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(506) 2223-1327                       Ppublished Friday, Nov. 9, 2012, in Vol. 12, No. 224                          Email us
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Mar Vista


Some expats feel blindsided by Caja rate increase
By Kayla Pearson
and the A.M. Costa Rica staff

Some expats are unhappy because the fees they pay to the government for health insurance just went up  by as much as 43 percent in some cases.

The insurance with the Caja Costarricensee de Seguro Social is mandatory for foreign legal residents in Costa Rica. Most pay out of their own pockets as asegurados voluntarios. Some pay as trabajadores independientes. Unaffected are those expats who work and contribute to the Caja along with their employer.

Expats who are pensionados or rentistas usually opt for the asegurado voluntario status in which the monthly premium or fee is based on income.

The Board of Directors at the Caja Costarricense de Seguro Social decided last month to increase the rates for the independent workers and volunteer enrollees.

This was done because those who are self-employed or volunteer enrollees were paying less than those who worked under an employer, so the change makes the rates more fair, said a Caja spokesperson Thursday.

“The institution seeks to close the gap that exists between the different types of policyholders and represents the first step toward achieving the goal that all workers contribute the same rate,” said Picado Gustavo Chacón, financial manager of the Caja, as quoted by the Caja at the time the increase was approved and again Thursday by the spokesperson.
The new rate structure now has five levels instead of the previous seven. Premiums are collected  based on a minimum monthly salary of 131,760 colons, about $264.  The previous base was 116,500 colons or about $233.   Even if an independent worker earns less than the minimum, the premium still is computed from that amount. The average increase is supposed to be about 12 percent, said the Caja.

Some expats are reporting increases of between 10 and 20 percent when they visited the Caja to make their monthly payments. The action by the Caja board was not published widely, although there was one news story in La Nación, the Spanish-language daily, in early October.

Some expats complained that they were being soaked just to retain their residency because they never expected to use the Caja medical or hospital services.
Many U.S. expats here subscribe to their country's Medicare program that also requires monthly premiums. But Medicare services are not available outside the United States. Others carry private medical insurance or a policy issued by the government Instituto Nacional de Seguros.

Ryan Piercy of the Association of Residents of Costa Rica said that he has heard of people having increases as high as 43 percent.

However, based on what he had seen, some persons were paying lower than they should, he said.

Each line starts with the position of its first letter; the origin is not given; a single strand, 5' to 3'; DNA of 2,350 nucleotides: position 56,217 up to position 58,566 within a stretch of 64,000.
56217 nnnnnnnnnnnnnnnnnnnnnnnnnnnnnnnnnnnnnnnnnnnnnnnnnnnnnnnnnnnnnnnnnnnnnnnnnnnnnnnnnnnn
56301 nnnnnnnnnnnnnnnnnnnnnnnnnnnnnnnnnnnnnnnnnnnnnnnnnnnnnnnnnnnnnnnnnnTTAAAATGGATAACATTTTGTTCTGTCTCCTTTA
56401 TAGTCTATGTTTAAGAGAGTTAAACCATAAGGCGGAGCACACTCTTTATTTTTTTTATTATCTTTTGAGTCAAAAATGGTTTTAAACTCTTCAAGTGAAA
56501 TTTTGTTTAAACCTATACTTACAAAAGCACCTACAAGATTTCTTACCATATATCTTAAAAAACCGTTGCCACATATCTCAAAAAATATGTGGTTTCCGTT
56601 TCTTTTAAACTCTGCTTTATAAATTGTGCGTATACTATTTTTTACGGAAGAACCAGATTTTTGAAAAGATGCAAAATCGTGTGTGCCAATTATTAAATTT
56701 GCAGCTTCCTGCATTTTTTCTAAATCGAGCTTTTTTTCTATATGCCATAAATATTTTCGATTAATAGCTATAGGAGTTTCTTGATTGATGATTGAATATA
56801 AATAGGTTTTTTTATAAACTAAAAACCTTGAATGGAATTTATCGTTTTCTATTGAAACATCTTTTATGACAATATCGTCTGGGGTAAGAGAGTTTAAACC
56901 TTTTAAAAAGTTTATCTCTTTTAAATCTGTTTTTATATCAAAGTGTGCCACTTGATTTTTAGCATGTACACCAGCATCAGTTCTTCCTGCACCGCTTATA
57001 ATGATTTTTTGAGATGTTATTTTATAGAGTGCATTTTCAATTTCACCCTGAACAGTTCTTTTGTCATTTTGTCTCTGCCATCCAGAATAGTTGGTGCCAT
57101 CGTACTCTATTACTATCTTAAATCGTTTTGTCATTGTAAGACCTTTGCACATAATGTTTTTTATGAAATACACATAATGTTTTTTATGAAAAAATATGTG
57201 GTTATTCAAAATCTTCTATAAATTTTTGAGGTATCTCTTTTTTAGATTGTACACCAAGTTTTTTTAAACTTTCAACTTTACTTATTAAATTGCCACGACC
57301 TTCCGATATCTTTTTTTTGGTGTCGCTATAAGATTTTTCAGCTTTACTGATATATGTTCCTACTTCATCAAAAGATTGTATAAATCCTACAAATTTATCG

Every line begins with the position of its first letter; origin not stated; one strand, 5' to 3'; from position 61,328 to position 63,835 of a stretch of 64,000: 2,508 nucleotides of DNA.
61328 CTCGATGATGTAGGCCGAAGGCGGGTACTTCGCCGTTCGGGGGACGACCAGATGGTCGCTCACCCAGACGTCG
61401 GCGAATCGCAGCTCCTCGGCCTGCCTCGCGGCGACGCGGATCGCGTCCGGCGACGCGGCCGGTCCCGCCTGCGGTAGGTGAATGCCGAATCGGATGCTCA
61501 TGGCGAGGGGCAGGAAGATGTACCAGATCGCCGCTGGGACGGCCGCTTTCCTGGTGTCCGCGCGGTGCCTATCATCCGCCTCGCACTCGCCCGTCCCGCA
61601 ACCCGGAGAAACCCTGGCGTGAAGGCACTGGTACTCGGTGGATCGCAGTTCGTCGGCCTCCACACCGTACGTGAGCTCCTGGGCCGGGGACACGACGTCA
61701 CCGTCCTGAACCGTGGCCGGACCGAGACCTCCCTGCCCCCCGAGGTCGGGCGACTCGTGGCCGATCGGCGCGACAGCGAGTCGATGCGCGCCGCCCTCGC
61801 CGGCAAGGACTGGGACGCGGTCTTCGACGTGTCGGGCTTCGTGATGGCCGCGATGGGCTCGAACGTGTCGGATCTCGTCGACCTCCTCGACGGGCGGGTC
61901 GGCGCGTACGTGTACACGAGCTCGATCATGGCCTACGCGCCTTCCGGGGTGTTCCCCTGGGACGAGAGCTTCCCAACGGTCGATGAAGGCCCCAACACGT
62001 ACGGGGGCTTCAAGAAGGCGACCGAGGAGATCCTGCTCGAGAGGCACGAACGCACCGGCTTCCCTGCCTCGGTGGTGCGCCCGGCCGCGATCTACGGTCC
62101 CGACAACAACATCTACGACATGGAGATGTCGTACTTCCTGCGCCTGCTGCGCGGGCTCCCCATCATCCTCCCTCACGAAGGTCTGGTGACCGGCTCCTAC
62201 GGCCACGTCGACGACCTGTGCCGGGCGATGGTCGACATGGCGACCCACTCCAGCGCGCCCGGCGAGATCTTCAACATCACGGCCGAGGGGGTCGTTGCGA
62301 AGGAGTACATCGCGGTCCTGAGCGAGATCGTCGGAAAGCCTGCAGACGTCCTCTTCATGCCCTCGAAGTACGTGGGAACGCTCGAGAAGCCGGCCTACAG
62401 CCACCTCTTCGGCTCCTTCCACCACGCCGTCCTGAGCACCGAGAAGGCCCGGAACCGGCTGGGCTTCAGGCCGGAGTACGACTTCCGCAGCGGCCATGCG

“It depends on what they were paying and for how long,” he said, adding:  “I've seen people paying as low as 5 percent.”


police
                        line
A.M. Costa Rica/Kayla Pearson 
Protesters mingle in front of a line of police with shields.
Violence erupts in protest that included lawmakers
By the A.M. Costa Rica staff

A march against budget cuts in the nation's social programs erupted twice Thursday into confrontations with police.

By day's end about three dozen protesters were detained, one policeman was hospitalized and several lawmakers complained of being roughed up.

The protest blocked Avenida 2 and adjacent streets for much of the day.

The demonstration was sponsored by the Frente Nacional de Defensa de la Caja Costarricense de Seguro Social. Participants came from many parts of the country but there also were young leftists from the Universidad de Costa Rica.

The violence erupted when police tried to clear the roadways for traffic.  Juan José Andrade, director general of the Fuerza Pública, said officers gave three warnings before moving on the crowd at midday.  Some 11 persons were detained at that time.

The confrontation that erupted about 5:30 p.m., the peak traffic hour, was more violent. Sticks and rocks were thrown at police.  Lawmakers from the Partido Acción Ciudadana and the sole legislator of the Frente Amplio, José María Villalta, became embroiled in the violence when they said they
garbage
A.M. Costa Rica/Kayla Pearson
 At one point protesters threw garbage.

were trying to negotiate the release of protesters who already had been arrested for disobeying police commands. Claudio Monge of Acción Ciudadana fell to the ground at one point. All this took place on the north side of the main headquarters of the financially troubled Caja.

Demonstrators continued to threaten police, and some threw garbage until they eventually moved off Avenida 2 to a nearby park.